document their review of criminal and prior eviction history checks.

   1C. Begin enforcing HUD’s requirement for immigration status verifications and
       provide guidance to housing authorities regarding proper procedures for
       performing such verification when the U. S. Department of Homeland
       Security’s Verification system is not available. This process should include
       procedures for verifying the status of all eligible noncitizens that may not have
       been properly verified in the past due to complications with the Verification
       system.

   1D. Implement procedures to enforce HUD’s tenancy addendum requirement for
       Section 8 unit leases.

   1E. Determine the eligibility of the Authority’s questionable pension plan costs
       totaling $171,601 and require the Authority to reimburse HUD for these costs if
       appropriate.

We also recommend that the Director of the Los Angeles Office of Public Housing
require the Phoenix Office of Public Housing to require the Authority to

   1F.   Establish and implement procedures to ensure correction of deficiencies found
         during public housing inspections.

   1G. Establish and implement internal controls over rental payments received from
       public housing program tenants.

   1H. Support or reimburse HUD for ineligible housing assistance payments totaling
       $4,592.

   1I.   Support or reimburse HUD for unsupported housing assistance payments
         totaling $93,578.

   1J.   Establish and implement procedures for the Section 8 program to clearly
         identify and track emergency repair items to ensure that they are corrected
         within 24 hours as required.

   1K. Establish and implement adequate controls and procedures to ensure that tenant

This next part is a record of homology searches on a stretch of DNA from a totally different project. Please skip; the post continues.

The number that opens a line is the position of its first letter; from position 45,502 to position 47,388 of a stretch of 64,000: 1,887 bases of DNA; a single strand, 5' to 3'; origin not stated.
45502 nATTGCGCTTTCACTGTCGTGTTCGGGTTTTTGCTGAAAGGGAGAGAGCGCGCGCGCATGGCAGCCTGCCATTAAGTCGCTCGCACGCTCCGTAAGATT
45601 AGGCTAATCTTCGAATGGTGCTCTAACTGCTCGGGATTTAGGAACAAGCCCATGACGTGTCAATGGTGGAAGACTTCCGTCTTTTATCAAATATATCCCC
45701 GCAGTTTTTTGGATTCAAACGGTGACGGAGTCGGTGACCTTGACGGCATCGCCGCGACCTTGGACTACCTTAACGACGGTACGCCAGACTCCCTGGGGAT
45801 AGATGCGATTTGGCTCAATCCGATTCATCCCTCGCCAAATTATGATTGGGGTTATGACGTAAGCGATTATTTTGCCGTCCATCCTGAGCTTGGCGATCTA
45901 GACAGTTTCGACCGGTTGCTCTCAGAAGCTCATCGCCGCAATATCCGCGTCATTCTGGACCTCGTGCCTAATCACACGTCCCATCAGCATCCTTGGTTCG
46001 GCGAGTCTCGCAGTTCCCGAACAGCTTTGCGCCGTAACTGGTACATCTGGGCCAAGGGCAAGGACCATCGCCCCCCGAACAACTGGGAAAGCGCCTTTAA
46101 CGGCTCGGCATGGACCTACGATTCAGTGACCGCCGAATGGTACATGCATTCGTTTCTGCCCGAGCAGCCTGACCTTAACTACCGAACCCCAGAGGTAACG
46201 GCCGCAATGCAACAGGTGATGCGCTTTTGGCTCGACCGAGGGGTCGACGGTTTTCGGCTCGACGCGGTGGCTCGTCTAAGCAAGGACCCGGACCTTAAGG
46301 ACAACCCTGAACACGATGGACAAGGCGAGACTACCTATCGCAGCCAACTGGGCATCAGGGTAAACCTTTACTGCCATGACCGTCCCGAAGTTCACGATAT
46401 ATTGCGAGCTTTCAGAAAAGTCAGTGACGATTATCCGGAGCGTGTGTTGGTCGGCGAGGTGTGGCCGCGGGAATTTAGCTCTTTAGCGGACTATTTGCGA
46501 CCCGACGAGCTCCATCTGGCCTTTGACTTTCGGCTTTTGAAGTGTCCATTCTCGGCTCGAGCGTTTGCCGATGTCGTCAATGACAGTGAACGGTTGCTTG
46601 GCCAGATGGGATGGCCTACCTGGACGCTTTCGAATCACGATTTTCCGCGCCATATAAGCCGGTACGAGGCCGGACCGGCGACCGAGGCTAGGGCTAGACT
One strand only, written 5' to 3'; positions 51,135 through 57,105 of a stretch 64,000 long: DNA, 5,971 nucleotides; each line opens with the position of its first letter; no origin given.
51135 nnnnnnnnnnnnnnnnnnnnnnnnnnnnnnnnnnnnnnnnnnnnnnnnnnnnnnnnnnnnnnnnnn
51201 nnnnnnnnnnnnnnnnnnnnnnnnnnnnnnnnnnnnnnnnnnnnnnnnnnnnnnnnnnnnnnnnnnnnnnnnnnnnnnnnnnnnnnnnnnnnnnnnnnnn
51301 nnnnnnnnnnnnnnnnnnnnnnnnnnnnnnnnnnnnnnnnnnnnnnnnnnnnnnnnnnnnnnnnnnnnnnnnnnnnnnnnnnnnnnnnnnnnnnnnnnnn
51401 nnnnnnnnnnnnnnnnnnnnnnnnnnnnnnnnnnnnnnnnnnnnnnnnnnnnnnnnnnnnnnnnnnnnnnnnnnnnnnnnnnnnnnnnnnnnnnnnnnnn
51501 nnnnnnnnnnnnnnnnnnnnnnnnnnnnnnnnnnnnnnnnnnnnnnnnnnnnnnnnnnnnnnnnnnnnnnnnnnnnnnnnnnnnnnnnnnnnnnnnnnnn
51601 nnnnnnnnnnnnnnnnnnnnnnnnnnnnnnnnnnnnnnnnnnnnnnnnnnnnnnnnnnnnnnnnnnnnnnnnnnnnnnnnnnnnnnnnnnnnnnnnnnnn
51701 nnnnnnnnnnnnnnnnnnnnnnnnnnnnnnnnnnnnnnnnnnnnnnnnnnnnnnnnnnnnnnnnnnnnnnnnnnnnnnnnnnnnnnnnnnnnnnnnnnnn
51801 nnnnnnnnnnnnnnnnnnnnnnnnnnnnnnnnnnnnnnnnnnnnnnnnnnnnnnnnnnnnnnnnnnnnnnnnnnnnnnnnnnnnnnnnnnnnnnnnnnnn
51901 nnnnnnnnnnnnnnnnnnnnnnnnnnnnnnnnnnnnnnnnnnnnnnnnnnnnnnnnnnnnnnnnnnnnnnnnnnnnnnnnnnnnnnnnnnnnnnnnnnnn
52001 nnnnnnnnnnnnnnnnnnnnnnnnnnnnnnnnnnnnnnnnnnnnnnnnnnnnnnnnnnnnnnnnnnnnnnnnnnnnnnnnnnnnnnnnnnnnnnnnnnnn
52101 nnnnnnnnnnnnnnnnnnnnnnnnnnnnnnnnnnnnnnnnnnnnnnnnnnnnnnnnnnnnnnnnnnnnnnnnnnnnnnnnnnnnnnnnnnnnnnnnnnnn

eligibility and assistance payment amounts are properly determined. This
       process should include additional training for Authority staff and supervisors
       that perform quality control reviews as well as procedures for routine
       supervisory oversight of staff that perform tenant file reviews.




                                       15
                        SCOPE AND METHODOLOGY

We performed our audit work at the Authority offices in Nogales, Arizona, and Public Housing
from August 2008 through May 2009. The audit generally covered the period from July 2006
through June 2008. To accomplish our audit objective, we

           Reviewed HUD regulations, notices, and handbooks and the Code of Federal
           Regulations;
           Interviewed appropriate HUD officials from Public Housing;
           Interviewed Authority personnel including Section 8 and public housing program
           administration staff;
           Reviewed records maintained by HUD pertaining to the Authority including recent
           monitoring review reports;
           Reviewed the Authority’s single audit reports for the fiscal years 2006 and 2007;
           Reviewed the Authority’s annual plan; and
           Reviewed the Authority’s most recent nine Section 8 assessment tenant file quality
           control reviews and a nonstatistical random sample of 12 tenant files (including five